Engineers at the University of California San Diego have created a thin, flexible near-perfect broadband absorber that can absorb more than 87 percent of near-infrared light (1,200-2,200 nanometers) and 98 percent of light at 1,550 nanometers, which is the wavelength of fiber optic communication, and is tunable to allow certain wavelengths through while absorbing others.
This new development could be used for thermally insulating coatings and more efficient solar cells.
(UC San Diego)
According to a report on the UC San Diego website, the absorber works through surface plasmon resonances, which is the collective movement of free electrons on the surface of metal nanoparticles when interacting with certain wavelengths of light.
The engineers created an absorber using semiconductor material than can be modified (doped) to have specific numbers of free electrons; in this case they chose a mix of zinc oxide and aluminum-doped zinc oxide. The article explained, “The materials were combined and structured in a precise fashion using advanced nanofabrication technologies in the Nano3 cleanroom facility at the Qualcomm Institute at UC San Diego.”
The material was placed one atomic layer at a time onto a silicon substrate, which created a series of nanotubes that had rings of zinc oxide and aluminum-doped zinc oxide. Once the nanotube array was created it was then transferred to a thin, elastic polymer in order to create the absorber that is transparent in the visible wavelength.
The material can be tuned in any number of ways, from the gap between the tubes to the ratio of materials to the type of materials to the concentration of free electrons. It can also be used with any number of different substrates and scaled for large surfaces.
Among the possible applications that the engineers outlined for this technology are transparent window coatings that are thermally insulating, coatings that make solar cells more efficient, and lightweight shields that block thermal detection.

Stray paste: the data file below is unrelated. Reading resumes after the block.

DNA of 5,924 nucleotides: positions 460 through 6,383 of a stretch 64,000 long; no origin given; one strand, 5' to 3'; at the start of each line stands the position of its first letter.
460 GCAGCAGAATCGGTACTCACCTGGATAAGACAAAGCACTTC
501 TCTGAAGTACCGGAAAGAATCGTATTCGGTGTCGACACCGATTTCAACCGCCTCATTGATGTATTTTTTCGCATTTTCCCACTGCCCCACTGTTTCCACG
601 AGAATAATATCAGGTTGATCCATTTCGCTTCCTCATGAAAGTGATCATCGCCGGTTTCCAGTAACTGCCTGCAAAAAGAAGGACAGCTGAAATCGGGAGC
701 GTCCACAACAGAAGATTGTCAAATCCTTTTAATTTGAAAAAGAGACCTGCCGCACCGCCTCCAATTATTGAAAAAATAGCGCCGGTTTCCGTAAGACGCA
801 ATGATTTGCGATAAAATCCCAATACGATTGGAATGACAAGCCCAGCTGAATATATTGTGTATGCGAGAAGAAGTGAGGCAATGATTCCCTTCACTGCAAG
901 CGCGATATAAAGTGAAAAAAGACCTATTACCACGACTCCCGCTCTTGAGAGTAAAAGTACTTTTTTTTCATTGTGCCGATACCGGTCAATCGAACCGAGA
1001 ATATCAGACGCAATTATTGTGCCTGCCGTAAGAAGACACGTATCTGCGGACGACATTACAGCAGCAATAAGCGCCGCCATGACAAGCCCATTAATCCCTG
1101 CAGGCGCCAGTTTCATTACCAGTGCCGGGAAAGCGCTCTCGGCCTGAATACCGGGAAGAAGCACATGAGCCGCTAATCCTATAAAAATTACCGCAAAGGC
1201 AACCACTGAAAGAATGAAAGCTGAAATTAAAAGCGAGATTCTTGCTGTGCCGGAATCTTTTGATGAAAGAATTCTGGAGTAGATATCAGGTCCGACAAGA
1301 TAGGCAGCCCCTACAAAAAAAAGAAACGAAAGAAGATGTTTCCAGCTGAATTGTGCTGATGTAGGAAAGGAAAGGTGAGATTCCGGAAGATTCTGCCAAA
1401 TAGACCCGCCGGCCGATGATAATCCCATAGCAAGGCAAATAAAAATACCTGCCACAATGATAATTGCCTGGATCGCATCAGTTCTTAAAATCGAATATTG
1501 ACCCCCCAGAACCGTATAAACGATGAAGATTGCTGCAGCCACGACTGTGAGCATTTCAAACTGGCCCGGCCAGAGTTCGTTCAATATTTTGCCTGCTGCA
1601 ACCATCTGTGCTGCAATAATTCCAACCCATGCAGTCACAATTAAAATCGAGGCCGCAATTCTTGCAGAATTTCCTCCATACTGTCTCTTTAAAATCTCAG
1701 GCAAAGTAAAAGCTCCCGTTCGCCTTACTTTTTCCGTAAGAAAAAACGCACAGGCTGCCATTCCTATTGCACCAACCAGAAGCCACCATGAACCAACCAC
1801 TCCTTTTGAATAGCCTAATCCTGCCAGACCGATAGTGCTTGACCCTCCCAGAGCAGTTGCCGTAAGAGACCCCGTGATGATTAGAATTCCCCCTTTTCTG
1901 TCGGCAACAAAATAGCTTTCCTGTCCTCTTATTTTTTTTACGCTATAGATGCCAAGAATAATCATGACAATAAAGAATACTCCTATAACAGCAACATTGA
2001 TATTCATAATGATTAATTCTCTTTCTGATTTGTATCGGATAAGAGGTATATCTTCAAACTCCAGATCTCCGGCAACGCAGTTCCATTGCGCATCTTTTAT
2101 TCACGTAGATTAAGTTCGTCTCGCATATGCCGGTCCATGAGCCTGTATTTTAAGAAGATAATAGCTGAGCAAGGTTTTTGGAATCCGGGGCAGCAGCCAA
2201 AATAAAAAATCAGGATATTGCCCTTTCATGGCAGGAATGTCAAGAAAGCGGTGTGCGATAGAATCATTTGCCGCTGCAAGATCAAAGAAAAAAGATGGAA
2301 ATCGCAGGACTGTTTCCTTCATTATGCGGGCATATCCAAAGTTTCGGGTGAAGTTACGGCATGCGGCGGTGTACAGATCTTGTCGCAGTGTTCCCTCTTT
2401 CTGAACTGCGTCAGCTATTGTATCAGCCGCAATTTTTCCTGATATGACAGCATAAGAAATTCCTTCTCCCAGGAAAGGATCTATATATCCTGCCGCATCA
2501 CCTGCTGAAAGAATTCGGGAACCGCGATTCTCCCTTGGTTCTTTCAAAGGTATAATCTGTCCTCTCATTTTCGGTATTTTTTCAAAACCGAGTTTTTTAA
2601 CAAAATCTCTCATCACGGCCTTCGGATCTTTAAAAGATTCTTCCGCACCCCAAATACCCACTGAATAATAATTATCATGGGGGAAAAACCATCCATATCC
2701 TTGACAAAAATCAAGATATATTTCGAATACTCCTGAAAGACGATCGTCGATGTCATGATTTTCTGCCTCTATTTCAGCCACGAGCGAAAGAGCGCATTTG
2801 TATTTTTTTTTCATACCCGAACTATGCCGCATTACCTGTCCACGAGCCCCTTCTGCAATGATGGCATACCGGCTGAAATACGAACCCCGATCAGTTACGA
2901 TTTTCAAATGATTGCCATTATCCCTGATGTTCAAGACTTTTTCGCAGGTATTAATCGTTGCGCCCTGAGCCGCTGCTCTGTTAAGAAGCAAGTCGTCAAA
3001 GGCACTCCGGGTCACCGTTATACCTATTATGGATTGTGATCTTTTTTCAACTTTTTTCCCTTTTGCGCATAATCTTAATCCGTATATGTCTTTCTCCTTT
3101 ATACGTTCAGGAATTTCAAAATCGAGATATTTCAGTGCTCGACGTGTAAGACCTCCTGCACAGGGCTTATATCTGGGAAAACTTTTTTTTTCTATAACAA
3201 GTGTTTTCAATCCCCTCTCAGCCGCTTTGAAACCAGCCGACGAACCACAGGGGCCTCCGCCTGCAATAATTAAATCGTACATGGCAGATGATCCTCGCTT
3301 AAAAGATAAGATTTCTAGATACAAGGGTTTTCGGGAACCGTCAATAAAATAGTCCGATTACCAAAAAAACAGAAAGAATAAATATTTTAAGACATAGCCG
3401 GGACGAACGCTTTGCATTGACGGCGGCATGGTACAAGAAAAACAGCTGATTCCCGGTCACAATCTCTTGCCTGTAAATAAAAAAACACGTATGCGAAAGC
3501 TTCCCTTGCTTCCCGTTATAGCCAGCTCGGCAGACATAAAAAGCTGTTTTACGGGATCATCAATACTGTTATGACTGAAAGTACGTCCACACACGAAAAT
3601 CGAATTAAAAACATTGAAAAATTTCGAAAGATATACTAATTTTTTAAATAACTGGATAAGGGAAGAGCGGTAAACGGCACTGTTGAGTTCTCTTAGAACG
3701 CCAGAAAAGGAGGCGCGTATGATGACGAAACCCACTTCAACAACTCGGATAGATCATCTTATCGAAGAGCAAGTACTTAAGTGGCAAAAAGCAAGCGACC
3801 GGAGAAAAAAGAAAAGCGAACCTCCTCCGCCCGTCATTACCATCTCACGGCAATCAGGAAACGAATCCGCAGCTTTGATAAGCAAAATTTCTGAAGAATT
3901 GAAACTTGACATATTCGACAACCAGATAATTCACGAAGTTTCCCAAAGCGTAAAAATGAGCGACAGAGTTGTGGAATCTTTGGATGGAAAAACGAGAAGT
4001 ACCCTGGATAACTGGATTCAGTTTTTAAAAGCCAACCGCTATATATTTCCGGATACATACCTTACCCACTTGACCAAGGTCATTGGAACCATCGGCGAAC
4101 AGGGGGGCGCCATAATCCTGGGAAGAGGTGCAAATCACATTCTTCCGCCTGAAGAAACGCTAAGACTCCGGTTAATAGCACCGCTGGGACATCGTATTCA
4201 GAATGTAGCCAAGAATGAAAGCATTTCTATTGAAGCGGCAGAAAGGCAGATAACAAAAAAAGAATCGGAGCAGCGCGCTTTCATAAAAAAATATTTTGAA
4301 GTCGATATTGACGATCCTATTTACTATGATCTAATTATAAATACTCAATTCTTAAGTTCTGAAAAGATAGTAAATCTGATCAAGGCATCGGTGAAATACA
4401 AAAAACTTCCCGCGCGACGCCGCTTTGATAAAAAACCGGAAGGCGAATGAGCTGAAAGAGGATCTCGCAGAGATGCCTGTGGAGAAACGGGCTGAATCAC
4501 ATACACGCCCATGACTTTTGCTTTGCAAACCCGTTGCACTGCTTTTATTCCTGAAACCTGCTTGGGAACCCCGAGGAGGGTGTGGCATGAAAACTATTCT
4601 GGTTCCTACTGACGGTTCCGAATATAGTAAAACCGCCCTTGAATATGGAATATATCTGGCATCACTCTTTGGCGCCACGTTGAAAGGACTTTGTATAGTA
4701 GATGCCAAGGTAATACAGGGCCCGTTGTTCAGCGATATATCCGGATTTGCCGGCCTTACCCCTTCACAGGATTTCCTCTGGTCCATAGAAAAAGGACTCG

The research was published in Proceedings of the National Academy of Science. The abstract stated:
“Broadband absorbers are essential components of many light detection, energy harvesting, and camouflage schemes. Current designs are either bulky or use planar films that cause problems in cracking and delamination during flexing or heating. In addition, transferring planar materials to flexible, thin, or low-cost substrates poses a significant challenge.
“On the other hand, particle-based materials are highly flexible and can be transferred and assembled onto a more desirable substrate but have not shown high performance as an absorber in a standalone system.
“Here, we introduce a class of particle absorbers called transferable hyperbolic metamaterial particles (THMMP) that display selective, omnidirectional, tunable, broadband absorption when closely packed. This is demonstrated with vertically aligned hyperbolic nanotube (HNT) arrays composed of alternating layers of aluminum-doped zinc oxide and zinc oxide.
“The broadband absorption measures >87% from 1,200 nm to over 2,200 nm with a maximum absorption of 98.1% at 1,550 nm and remains large for high angles. Furthermore, we show the advantages of particle-based absorbers by transferring the HNTs to a polymer substrate that shows excellent mechanical flexibility and visible transparency while maintaining near-perfect absorption in the telecommunications region.
“In addition, other material systems and geometries are proposed for a wider range of applications.”